I loved this journey. A man and his vegetable patch makes you want to run out and start your own. Of course as you read you realize it takes quite a bit to start, build and maintain a garden. I really loved Slaters writing style. It’s direct, honest and natural.
The beginning of the book takes you through the process in which Slater begins his patch. You can just see and feel the partly sunny London afternoons. Taking us through picking the site, seed, soil, tools, bugs and the bounty. The vegetables are the true stars in this book, as they are featured individually, focusing on all aspects of the plant.
The detail in which Slater submerges us in his veggies is mystical. I felt so obviously silly after reading about “the carrot” and the simplicity of its flavor. I had been smothering and slathering all sorts of things on this orange prong of joy. What I should have done is leave it alone. Or add very little. For example on the chapter dealing with said carrot, Slater delivers to us an excerpt of his diary, all the varieties of carrots and what to season your carrots with. Evidently its flavors work best with flavors from its own family. Caraway, cumin, chervil, parsley, cilantro or dill work best. In addition mustard seeds give a nice spiciness to the earthiness. Citrus does a remarkable job in quelling the sweetness from different varietals.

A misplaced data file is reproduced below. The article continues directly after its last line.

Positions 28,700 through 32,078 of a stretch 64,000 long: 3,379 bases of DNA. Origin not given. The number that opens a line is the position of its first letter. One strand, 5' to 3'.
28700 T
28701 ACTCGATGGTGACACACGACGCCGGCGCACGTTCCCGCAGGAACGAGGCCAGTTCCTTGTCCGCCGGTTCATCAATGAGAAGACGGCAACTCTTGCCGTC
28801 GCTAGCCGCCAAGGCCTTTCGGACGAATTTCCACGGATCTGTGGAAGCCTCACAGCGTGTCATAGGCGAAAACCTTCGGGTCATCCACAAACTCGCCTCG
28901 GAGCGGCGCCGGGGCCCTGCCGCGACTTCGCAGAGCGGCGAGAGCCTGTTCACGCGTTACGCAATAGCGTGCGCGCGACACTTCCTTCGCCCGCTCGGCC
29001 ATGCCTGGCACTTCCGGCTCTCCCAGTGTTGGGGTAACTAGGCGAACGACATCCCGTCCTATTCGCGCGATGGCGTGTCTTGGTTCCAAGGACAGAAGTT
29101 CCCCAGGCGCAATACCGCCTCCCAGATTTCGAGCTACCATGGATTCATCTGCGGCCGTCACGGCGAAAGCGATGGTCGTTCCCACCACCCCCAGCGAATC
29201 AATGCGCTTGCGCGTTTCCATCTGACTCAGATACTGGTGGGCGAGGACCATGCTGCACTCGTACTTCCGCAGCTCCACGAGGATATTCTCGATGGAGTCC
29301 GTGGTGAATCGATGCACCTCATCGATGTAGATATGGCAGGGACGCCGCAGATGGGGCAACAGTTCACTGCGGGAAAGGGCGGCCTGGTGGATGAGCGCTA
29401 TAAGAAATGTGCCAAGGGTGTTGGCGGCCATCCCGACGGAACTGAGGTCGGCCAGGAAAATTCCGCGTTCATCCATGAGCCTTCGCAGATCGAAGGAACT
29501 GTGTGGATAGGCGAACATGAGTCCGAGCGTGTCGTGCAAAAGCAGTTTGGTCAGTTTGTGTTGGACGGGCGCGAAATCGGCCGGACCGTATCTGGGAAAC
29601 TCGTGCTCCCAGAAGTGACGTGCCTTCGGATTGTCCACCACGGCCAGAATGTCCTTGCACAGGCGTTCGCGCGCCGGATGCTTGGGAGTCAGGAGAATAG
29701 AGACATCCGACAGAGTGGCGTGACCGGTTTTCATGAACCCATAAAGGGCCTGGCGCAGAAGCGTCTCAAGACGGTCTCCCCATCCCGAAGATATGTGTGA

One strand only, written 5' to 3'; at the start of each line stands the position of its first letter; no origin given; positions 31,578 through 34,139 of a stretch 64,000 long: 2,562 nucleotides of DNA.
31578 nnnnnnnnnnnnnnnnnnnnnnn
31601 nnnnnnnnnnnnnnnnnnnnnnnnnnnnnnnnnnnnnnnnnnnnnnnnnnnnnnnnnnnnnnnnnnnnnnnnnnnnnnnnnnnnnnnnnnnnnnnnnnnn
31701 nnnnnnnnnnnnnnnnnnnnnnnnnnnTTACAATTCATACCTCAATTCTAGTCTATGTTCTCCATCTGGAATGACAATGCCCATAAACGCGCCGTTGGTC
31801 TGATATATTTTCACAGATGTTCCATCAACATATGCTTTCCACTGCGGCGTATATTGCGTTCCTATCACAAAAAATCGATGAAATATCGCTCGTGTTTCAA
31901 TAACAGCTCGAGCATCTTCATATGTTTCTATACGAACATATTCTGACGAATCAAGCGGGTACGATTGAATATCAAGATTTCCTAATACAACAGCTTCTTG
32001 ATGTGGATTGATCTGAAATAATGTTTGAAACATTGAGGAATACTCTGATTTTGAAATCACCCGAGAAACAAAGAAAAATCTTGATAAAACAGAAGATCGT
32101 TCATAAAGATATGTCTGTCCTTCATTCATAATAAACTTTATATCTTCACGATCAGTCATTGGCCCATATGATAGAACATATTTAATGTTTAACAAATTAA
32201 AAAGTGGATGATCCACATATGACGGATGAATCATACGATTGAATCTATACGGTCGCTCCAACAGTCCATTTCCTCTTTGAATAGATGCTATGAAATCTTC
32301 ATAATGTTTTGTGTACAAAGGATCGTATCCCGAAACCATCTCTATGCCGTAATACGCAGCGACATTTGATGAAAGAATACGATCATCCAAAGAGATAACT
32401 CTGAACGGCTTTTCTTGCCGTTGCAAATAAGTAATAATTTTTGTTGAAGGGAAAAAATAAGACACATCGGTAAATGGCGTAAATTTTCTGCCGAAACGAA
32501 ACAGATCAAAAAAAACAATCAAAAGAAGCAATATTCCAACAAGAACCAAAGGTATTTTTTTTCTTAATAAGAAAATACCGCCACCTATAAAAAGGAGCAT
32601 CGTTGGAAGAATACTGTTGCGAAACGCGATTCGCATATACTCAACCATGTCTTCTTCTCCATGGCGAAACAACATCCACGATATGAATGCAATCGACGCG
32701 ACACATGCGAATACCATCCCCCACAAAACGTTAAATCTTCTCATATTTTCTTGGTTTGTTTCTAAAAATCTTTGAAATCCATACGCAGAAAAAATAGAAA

I now use this book at least once a week as a reference when working with vegetables. I can attest as I have gained inspiration from this book in using its suggested flavorings on many recipes. It has literally changed the way I think about vegetables. i suggest you run out and get a copy. Or hit up amazon.com.
here is a recipe from his book:
ASPARAGUS with LEMON & TOMATO SAUCE
A lovely fresh way with the season’s green spears using sweet Italian lemons. Serves 2.
olive oil 60ml
lemon juice 1 tbsp
cherry tomatoes 8
chives 6 thin leaves
basil 8 leaves
tarragon 1 tbsp
Slice the skin from the lemon then go over it carefully removing every little bit of the bitter white pith that lies underneath. I find this easiest with a small, sharp paring knife.
Remove the sections of flesh and cut into tiny pieces, discarding seeds as you go. Put them into a mixing bowl then pour in the olive oil and lemon juice. Slice the cherry tomatoes in half then add to the lemon. Finely snip the chives, shred the basil and chop the tarragon, then add to the lemon and tomato. Season gently, with a little black pepper and sea salt. A few chive flowers would be an appropriate, though far from essential, addition. Set aside in a cool place for the flavours to marry.
Trim the asparagus, removing any tough ends, then steam or cook in boiling water as you wish. When it is tender, after eight or nine minutes or so, drain and divide between two plates. Spoon over the lemon dressing and serve.